Earlier this year it was announced that Enfield Council was to invest £58m in 'energetik', its own local energy company, set up to fight climate change and fuel poverty and ’revolutionise’ north London’s energy future. But how did this project develop? Cllr Alan Sitkin, Cabinet Member for Economic Regeneration and Business writes.
The sharing ethos driving many Labour councillors’ political engagement means we are generally as happy to focus on environmental outcomes as on political and economic ones. The best case scenario is of course when these priorities align. From the very beginning of my time in office, it seemed obvious to me that the Lee Valley Heat Network could embody this perfect congruence, making it a battle well worth fighting. This short article relates what that effort has entailed.
The starting point was a straightforward observation of wastefulness, namely the heat pumped out of the North London Waste Authority as it burned whatever residuals could not be recycled. There is no criticism here of that process, given the technological improvements achieved in recent years to ensure the plumes contained no noxious substances.But the very fact of sending heat into the atmosphere represented an opportunity that was clear even to a non-scientist such as myself – namely, why not simply capture the heat and re-sell it? That way users avoid consuming new fossil fuel to warm their homes or commercial premises – an unblemished environmental win. It was an idea that officers were already considering following early studies on London’s potential future heat sources. I jumped all over this nascent thinking and started trying to convince my fellow councillors that it was an opportunity worth exploring.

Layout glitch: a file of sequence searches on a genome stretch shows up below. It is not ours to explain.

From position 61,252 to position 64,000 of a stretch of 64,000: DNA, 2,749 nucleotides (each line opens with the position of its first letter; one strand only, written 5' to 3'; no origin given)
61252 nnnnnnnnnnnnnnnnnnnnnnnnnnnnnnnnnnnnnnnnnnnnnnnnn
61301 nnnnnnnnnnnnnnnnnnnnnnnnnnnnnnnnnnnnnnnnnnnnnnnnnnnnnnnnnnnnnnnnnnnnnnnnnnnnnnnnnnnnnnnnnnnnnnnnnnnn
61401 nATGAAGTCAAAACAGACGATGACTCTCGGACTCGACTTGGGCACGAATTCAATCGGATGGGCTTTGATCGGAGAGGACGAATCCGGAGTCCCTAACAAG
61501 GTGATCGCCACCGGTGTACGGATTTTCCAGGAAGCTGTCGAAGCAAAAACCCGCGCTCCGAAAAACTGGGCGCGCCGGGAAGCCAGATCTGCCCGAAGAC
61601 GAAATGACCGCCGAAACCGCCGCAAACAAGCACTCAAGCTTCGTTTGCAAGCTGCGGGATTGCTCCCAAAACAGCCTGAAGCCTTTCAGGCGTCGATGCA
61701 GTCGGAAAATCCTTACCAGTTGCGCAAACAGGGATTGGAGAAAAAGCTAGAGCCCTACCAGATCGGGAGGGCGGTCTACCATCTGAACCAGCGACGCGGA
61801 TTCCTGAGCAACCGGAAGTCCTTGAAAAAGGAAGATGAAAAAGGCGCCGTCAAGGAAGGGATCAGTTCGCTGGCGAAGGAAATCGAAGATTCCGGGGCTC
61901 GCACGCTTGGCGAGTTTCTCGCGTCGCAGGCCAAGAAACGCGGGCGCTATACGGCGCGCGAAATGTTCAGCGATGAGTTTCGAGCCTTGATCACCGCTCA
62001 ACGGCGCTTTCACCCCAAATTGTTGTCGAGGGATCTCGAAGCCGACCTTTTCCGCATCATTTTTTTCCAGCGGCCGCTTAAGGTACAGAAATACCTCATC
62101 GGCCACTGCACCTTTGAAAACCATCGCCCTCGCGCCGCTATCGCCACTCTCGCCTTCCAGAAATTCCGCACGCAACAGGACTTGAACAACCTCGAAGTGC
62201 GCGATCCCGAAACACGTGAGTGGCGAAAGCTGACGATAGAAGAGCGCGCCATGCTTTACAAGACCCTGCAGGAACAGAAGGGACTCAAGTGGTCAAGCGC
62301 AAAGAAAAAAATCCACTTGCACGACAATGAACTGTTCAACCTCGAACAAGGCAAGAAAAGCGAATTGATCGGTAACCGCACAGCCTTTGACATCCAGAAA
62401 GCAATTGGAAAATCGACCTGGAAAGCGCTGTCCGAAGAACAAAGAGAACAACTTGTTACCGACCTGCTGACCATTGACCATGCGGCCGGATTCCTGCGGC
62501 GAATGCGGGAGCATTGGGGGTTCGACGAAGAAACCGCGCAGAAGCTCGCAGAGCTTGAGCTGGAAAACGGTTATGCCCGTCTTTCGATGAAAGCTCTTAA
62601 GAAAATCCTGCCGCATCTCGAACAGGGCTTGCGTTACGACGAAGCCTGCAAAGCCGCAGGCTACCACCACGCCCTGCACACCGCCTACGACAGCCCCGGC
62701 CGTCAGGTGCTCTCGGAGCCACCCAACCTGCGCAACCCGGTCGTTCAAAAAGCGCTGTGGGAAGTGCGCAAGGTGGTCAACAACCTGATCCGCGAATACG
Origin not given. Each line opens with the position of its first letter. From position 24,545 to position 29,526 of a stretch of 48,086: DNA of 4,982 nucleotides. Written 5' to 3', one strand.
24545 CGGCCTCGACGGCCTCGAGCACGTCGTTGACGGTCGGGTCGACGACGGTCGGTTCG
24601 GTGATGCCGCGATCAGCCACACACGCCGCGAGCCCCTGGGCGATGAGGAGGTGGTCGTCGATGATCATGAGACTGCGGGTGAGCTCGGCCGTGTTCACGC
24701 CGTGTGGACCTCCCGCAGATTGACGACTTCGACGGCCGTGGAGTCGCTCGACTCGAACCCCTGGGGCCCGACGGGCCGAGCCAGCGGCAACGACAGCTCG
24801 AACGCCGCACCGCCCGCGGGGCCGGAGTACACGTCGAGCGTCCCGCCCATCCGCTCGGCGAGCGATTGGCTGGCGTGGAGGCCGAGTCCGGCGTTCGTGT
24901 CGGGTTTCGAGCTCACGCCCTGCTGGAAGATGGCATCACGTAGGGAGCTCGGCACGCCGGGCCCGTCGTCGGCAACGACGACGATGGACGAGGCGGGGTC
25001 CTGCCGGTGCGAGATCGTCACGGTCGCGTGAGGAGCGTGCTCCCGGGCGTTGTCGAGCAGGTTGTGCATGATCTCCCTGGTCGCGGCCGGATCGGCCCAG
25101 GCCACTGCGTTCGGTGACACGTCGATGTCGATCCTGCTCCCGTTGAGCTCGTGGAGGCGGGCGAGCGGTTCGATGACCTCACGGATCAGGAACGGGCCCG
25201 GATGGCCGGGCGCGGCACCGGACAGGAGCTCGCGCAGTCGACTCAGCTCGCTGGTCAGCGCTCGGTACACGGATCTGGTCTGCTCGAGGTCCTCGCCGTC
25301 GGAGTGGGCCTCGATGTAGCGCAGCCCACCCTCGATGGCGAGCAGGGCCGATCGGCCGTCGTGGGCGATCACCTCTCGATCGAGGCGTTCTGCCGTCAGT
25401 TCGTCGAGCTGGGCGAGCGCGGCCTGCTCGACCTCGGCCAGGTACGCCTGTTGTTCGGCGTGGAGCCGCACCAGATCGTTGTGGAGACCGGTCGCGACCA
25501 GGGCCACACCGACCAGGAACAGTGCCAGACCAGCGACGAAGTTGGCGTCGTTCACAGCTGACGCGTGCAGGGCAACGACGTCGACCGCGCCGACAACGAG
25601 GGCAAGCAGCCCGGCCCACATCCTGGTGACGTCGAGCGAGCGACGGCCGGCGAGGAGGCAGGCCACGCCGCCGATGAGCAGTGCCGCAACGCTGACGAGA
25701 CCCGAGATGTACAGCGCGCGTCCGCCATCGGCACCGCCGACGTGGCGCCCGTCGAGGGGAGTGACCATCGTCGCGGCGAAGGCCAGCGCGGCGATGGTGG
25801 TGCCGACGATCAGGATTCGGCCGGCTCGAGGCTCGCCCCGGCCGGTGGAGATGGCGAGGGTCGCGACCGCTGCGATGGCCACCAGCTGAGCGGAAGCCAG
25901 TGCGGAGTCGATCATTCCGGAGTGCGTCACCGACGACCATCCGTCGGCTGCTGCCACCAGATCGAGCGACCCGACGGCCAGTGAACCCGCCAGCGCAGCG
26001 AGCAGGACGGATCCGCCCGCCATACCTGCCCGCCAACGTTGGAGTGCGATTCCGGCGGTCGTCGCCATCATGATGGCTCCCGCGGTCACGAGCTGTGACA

To the great credit of colleagues - starting with our leader – the vast majority were very supportive of resources being allocated to explore the proposal’s viability. To some extent, this was driven by recognition of the Council’s need to re-invent itself in an age of draconian Tory cuts. But part of the impetus also came from members’ strong sense of the need for the state to support entrepreneurial innovation. As meritorious as Mariana Mazzucato has been, she did not invent this idea! Besides, as soon became clear from our business cases, the venture is a perfect space for state-owned enterprise: profits too low to interest dividend-hungry private interests; but sufficiently high (and stable) to constitute a good use of taxpayer money.
Because that was another constraint we set ourselves from the outset. The Lee Valley Heat Network (operating as energetik) must wash financially. Yes, it will advance our fuel poverty ambitions - especially when energy prices rise in the future - but it would be irresponsible and actually illegal to proceed if we weren’t convinced that the finances stack up for both the Council and the company. Money does not grow on trees and it is paramount that Labour stop being accused of neglecting that fact. Hence our decision to invest in Scandinavian quality infrastructure. Even though this reduces early year ROI, it stabilises the project and ensures long-term sustainability. And there is nothing more important in green Labour business than sustainability!
This sustainability and stability was important for the project for another reason. Looking to the longer term, we alsowant our company to be able to link into other heat networks that we hope our London Labour colleagues will build in the years to come. Because after all – it’s all about sharing.
Cllr Alan Sitkin
Cabinet Member for Economic Regeneration and Business
London Borough of Enfield